". .. and they told him all
things, whatsoever they had
Jesus himself had been round about the villages teaching. (Mark 6.6). He had returned "into his own country" (v.1) after visiting the eastern side of the Sea of Galilee, and with the twelve in attendance upon him, began to teach and preach in their synagogue. But the ministry fell on callous hearts and unheeding ears. They claimed to know him, who He was and where He came from. They found cause of offence in him (v.3) and set his words at naught. Because of that "he could do there no mighty work, save that he laid his hands upon a few sick folk and healed them" (v.5).
It was into an atmosphere charged thus with contempt and scorn that Jesus sent his followers, two by two, to preach. To assist them in their ministry He had equipped them with powers ‑ power to cast out the unclean spirits which afflicted the populace. "They cast out many demons, and anointed with oil many that were sick and healed them." (v.13). Witness work in Israel was no gala-day experience. Even He who spake as never man spake found the atmosphere of unbelief too frigid for success. The flow of healing power was checked and hindered in the midst of such frozen apathy. Could the disciples hope to have success where the Master failed? Could they thaw the frozen hearts with words of warmth greater than the Master spoke? It had been an almost invaluable experience for them, for nothing can test the fibre of the witness-bearing soul like an atmosphere of indifference and apathy. When the words rebound they can have one of two effects. Either they can daunt and stifle the warm enthusiasm of the witness‑bearer himself or they can react and feed the flames of that enthusiasm to whiter heat by awaking sympathy for deluded men.
With Jesus that indifferent response led to a deepening of his sympathy towards his unresponsive audience. When men to whom He spoke of God's benevolence and love could not heed and accept what He had to say He knew there were sometimes factors other than human choice at work, and for these men his compassion began to flow. Cold callous indifference aroused and intensified in his heart that quality which could bear gently with ignorant and erring men, and made him more resolutely determined to see his mission through.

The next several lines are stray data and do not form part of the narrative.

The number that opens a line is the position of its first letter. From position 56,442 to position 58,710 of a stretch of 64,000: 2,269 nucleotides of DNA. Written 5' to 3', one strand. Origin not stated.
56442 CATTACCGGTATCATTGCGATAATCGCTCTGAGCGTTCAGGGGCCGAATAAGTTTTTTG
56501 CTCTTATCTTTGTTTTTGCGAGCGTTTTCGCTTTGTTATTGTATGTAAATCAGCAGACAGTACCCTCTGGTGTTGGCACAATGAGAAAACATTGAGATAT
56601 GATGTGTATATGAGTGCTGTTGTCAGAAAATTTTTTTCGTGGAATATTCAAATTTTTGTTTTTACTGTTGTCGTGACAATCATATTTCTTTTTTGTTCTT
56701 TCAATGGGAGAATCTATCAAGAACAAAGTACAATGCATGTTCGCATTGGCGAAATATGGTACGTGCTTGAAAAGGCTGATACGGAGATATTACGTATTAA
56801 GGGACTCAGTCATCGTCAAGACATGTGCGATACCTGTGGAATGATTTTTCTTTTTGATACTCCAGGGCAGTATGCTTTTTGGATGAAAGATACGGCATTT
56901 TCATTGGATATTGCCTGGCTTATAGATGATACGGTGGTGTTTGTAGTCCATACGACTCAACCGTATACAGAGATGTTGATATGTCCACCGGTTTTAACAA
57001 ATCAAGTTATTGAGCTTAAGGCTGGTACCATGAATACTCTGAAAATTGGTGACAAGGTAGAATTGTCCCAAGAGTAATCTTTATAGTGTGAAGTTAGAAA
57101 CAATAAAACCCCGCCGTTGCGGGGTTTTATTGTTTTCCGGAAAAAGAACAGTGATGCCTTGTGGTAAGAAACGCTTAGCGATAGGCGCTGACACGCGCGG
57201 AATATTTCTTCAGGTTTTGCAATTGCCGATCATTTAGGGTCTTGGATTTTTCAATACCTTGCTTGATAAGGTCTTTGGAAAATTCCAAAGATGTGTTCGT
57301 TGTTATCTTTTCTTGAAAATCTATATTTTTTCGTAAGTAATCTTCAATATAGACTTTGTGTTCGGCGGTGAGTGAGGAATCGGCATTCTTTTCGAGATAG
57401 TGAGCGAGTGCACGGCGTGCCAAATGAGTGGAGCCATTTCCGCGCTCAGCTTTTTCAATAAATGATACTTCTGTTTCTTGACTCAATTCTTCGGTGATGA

As Jesus sat and listened to the stories of these twelve, we can be sure He knew how to turn this experience to good effect so that they should not be too elated with their meagre success. "Rejoice not because demons are subject unto you but rejoice because your names are written in heaven."
While they had some small success there was another better side. They, along with him, were Heaven's evangelists ‑ God had sent him ‑ He had sent them, and success or no success, they were linked with God in a witness-bearing to a demon-ridden world. It is that that counts.
We also find ourselves sharing the like experience. The testimony of the Most High has never yet been withdrawn ‑ nor can it be till sin has been eliminated from the earth. But in this callous world God has not promised us much success. The product of this entire Age is but a "little flock". It is the reaction back into our own heart that counts. When after great rebuff we can say with compassionate sympathy "poor deluded suffering world, your day has yet to come" the value of our witness is not lost, it has returned to us with added interest. There has been gain to us, even if to no one else.
But there is something more we can do to bring these desirable effects home to our souls. It is to do as the disciples did. Review the day's experience for the Master's ear in the quiet eventide. Tell him humbly what we have tried to say and do in his Name ‑ it is there that the temperature of heart and soul will reveal itself. You will tell him only what you have sincerely sought to do and say, and as you speak, if only in the deeper chambers of the heart, the fires of devotion to his cause will glow and send out their heat and warmth and you will find your sense of serving him intensified.
If then, this day your voice has rebounded as from the bastion rock; if that little conversation did not end as you desired; if that little tract was later found mud-stained upon the road, never mind. Go and tell Jesus about it all. The witness is not irretrievably lost: it will re-appear in the after years, sometime, somewhere, when an enlightened consciousness counts up the opportunities lost. Seeming defeat with God today can never fail; it is a sure contribution to the final overthrow of the wrong and the untrue.